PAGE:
doi = {10.1016/J.IJROBP.2017.02.020},
journal = {International Journal of Radiation Oncology, Biology and Physics},
number = 2,
volume = 98,
place = {United States},
year = {Thu Jun 01 00:00:00 EDT 2017},
month = {Thu Jun 01 00:00:00 EDT 2017}
}
  • Purpose: We compare the efficacy and toxicity among the 3 major modalities available used to treat high-risk prostate cancer (HRCaP). Methods and Materials: From 1996 to 2012, 2557 HRCaP patients were treated: 734 received external beam radiation therapy (EBRT) with or without androgen deprivation therapy (ADT), 515 received low-dose-rate prostate brachytherapy (LDR) with or without ADT, and 1308 received radical prostatectomy (RP) with or without EBRT. Biochemical relapse-free survival (bRFS), clinical relapse-free survival (cRFS), and prostate cancer–specific mortality (PCSM) were assessed. Toxicity was assessed using the Common Terminology Criteria for Adverse Events, version 4.03. The log-rank test compared bRFS andmore » cRFS among the modalities, and Cox regression identified factors associated with bRFS and cRFS. Gray's test compared differences in late toxicity and PSCM among the modalities. Competing risk regression identified factors associated with PCSM. Results: The median follow-up time and age were 63.5 months and 65 years, respectively. The bRFS at 5 and 10 years, respectively, was 74% and 53% for EBRT, 74% and 52% for LDR, and 65% and 47% for RP (P=.0001). The cRFS at 5 and 10 years, respectively, was 85% and 73% for EBRT, 90% and 76% for LDR, and 89% and 75% for RP (P=.121). The PCSM at 5 and 10 years, respectively, was 5.3% and 11.2% for EBRT, 3.2% and 3.6% for LDR, and 2.8% and 6.8% for RP (P=.0004). The 10-year cumulative incidence of ≥grade 3 genitourinary toxicity was 8.1% for EBRT, 7.2% for LDR, and 16.4% for RP (P<.0001). The 10-year cumulative incidence of ≥grade 3 gastrointestinal toxicity was 4.6% for EBRT, 1.1% for LDR, and 1.0% for RP (P<.0001). Conclusion: HRCaP treated with EBRT, LDR, or RP yields efficacy showing better bRFS for LDR and EBRT relative to RP, equivalence for cRFS, and a PCSM advantage of LDR and RP over EBRT. The toxicity is lowest for LDR.« less
  • Purpose: The addition of androgen deprivation therapy (ADT) to radiation therapy (RT) is the standard of care for men with intermediate- and high-risk prostate cancer (PC). However, whether competing mortality (CM) affects the ability of ADT to improve, survival remains unanswered. Methods and Materials: We calculated a CM risk score using a Fine-Gray semiparametric model that included age and cardiometabolic comorbidities from a cohort of 17,669 men treated with high-dose RT with or without supplemental ADT for nonmetastatic PC. Fine and Gray competing risk regression analysis was used to assess whether ADT reduced the risk of PC-specific mortality for menmore » with a low versus a high risk of CM among the 4550 patients within the intermediate- and high-risk cohort after adjustment for established PC prognostic factors, year of treatment, site, and ADT propensity score. Results: After a median follow-up of 8.4 years, 1065 men had died, 89 (8.36%) of PC. Among the men with a low CM score, ADT use was associated with a significant reduction in the risk of PC-specific mortality (adjusted hazard ratio 0.35, 95% confidence interval 0.14-0.87, P=.02) but was not for men with high CM (adjusted hazard ratio 1.33, 95% confidence interval 0.77-2.30, P=.30). Conclusions: Adding ADT to high-dose RT appears to be associated with decreased PC-specific mortality risk in men with a low but not a high CM score. These data should serve to heighten awareness about the importance of considering competing risks when determining whether to add ADT to RT for older men with intermediate- or high-risk PC.« less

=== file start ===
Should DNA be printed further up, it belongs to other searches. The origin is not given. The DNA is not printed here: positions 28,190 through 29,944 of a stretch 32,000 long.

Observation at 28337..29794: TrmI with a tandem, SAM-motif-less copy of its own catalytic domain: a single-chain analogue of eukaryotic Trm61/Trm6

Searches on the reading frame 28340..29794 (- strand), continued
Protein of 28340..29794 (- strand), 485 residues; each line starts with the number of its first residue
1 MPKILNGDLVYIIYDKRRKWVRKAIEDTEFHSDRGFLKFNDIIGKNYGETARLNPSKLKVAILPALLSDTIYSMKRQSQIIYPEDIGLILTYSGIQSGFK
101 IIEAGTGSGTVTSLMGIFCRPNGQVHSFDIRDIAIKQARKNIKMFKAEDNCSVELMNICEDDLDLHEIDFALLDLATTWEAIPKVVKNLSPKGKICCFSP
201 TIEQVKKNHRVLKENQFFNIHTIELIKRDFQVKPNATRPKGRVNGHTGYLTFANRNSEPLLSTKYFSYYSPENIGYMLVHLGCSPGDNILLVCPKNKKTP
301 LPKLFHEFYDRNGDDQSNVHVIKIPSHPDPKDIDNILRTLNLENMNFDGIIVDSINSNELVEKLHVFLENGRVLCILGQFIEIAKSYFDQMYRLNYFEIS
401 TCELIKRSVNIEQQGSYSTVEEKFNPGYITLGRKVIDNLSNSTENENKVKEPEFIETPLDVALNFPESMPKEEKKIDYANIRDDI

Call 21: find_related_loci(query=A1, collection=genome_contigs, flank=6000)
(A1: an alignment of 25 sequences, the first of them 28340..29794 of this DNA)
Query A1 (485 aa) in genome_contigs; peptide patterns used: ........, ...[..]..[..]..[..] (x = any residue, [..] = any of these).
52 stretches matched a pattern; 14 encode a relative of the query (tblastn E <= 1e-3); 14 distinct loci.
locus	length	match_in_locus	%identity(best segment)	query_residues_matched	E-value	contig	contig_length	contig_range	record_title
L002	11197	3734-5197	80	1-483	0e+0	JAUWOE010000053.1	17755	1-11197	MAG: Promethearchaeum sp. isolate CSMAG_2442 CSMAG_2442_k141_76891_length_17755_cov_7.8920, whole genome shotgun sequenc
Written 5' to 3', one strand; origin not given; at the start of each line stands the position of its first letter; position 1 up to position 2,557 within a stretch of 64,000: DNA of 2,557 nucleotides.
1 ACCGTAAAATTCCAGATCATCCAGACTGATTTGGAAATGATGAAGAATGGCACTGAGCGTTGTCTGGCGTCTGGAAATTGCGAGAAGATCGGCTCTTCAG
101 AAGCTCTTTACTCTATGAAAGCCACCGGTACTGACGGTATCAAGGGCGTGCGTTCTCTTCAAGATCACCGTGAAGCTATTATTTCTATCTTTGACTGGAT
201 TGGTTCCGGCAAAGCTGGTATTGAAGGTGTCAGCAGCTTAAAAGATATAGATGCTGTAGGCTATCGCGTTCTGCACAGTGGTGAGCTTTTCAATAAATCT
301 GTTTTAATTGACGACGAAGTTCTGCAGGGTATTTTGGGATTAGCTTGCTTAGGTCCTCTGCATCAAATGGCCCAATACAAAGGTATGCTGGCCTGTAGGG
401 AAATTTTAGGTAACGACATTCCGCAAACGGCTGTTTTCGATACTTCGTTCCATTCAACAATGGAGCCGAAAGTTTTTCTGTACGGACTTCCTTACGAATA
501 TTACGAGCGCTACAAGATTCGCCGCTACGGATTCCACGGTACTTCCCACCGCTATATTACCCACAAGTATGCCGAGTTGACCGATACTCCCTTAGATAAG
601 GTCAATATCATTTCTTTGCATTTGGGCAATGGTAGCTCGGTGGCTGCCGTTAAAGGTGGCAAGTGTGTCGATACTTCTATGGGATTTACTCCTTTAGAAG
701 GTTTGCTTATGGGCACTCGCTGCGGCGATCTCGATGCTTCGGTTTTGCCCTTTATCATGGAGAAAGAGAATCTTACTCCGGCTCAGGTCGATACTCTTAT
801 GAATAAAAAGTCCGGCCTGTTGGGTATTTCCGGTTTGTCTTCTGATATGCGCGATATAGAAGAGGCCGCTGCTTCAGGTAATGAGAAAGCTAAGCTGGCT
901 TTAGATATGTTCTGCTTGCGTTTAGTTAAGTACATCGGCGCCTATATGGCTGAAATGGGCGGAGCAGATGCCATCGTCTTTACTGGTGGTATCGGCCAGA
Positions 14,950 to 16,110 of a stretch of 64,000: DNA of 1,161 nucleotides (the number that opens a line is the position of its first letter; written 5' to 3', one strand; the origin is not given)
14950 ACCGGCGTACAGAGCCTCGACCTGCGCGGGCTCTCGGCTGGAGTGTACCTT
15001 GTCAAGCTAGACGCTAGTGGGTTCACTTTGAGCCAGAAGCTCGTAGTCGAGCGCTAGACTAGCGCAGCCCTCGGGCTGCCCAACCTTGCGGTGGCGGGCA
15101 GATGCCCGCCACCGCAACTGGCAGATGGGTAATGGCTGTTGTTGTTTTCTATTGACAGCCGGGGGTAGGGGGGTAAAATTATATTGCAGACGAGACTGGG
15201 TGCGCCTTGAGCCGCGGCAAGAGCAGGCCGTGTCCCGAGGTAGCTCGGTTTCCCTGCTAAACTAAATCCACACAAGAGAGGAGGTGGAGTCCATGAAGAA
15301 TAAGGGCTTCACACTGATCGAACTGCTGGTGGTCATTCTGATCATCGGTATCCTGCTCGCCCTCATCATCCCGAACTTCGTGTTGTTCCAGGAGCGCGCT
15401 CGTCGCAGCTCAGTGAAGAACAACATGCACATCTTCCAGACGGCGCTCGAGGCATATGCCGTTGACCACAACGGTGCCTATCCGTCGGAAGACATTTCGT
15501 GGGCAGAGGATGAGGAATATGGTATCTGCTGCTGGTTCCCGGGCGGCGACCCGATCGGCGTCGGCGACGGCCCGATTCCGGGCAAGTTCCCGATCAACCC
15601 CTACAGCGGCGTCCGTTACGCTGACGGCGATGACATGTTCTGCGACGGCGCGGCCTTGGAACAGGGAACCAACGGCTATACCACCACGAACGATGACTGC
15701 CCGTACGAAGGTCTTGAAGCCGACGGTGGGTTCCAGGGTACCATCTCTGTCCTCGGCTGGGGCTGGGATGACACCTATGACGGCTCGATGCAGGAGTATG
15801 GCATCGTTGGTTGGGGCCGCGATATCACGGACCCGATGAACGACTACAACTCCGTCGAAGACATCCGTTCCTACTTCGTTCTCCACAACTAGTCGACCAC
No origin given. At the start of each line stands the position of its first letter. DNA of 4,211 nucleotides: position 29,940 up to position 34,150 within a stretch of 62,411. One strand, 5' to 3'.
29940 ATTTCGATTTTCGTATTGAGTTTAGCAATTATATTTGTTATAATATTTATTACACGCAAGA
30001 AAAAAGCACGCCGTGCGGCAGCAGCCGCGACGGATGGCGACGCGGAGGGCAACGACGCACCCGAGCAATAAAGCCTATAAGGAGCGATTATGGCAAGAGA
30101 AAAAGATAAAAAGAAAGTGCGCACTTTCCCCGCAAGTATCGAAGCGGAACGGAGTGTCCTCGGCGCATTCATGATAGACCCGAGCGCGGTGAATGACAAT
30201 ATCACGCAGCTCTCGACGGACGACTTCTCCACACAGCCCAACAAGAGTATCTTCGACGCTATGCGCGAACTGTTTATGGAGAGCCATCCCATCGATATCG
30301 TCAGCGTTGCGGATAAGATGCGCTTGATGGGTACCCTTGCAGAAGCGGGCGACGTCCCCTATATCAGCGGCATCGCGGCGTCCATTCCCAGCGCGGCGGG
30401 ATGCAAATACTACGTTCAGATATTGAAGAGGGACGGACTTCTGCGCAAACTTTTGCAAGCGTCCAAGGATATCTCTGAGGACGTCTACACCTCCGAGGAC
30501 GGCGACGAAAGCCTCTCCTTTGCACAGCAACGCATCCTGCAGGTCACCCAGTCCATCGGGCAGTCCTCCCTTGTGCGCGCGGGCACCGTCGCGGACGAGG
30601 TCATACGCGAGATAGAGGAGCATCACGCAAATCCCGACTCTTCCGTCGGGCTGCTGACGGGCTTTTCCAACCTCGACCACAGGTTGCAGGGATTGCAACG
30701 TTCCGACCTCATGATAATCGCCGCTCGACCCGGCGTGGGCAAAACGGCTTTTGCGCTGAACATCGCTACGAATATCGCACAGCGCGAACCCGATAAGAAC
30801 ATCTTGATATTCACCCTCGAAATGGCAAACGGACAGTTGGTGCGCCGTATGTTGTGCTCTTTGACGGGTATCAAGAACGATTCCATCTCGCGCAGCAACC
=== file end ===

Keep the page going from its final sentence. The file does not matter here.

• Background: The use of adjuvant androgen deprivation therapy (ADT) combined with radiotherapy has become common in low-risk patients, although clinical trials have focused primarily on high-risk patients. This study examines the effectiveness of adjuvant ADT combined with radiotherapy for a wide range of patients treated in the 1990s. Methods and Materials: Prostate cancer survival was examined in a population based cohort of 31,643 patients aged 65 to 85 years who were diagnosed with nonmetastatic prostate cancer and treated with external beam radiotherapy and/or brachytherapy. Instrumental variable analysis methods were used to control for selection bias. Results: Patients with stage T3/T4more » disease who received adjuvant ADT experienced improved 5-year and 8-year survival. No survival advantage was observed for men with T1/T2 disease during this interval. Conclusion: High-risk patients who receive primary radiotherapy have benefited from adjuvant ADT, whereas low-risk patients with disease confined to the prostate have not yet benefited from adjuvant therapy within the first 8 years after treatment. These findings are consistent with practice guidelines, which recommend adjuvant ADT for patients with high-risk disease.« less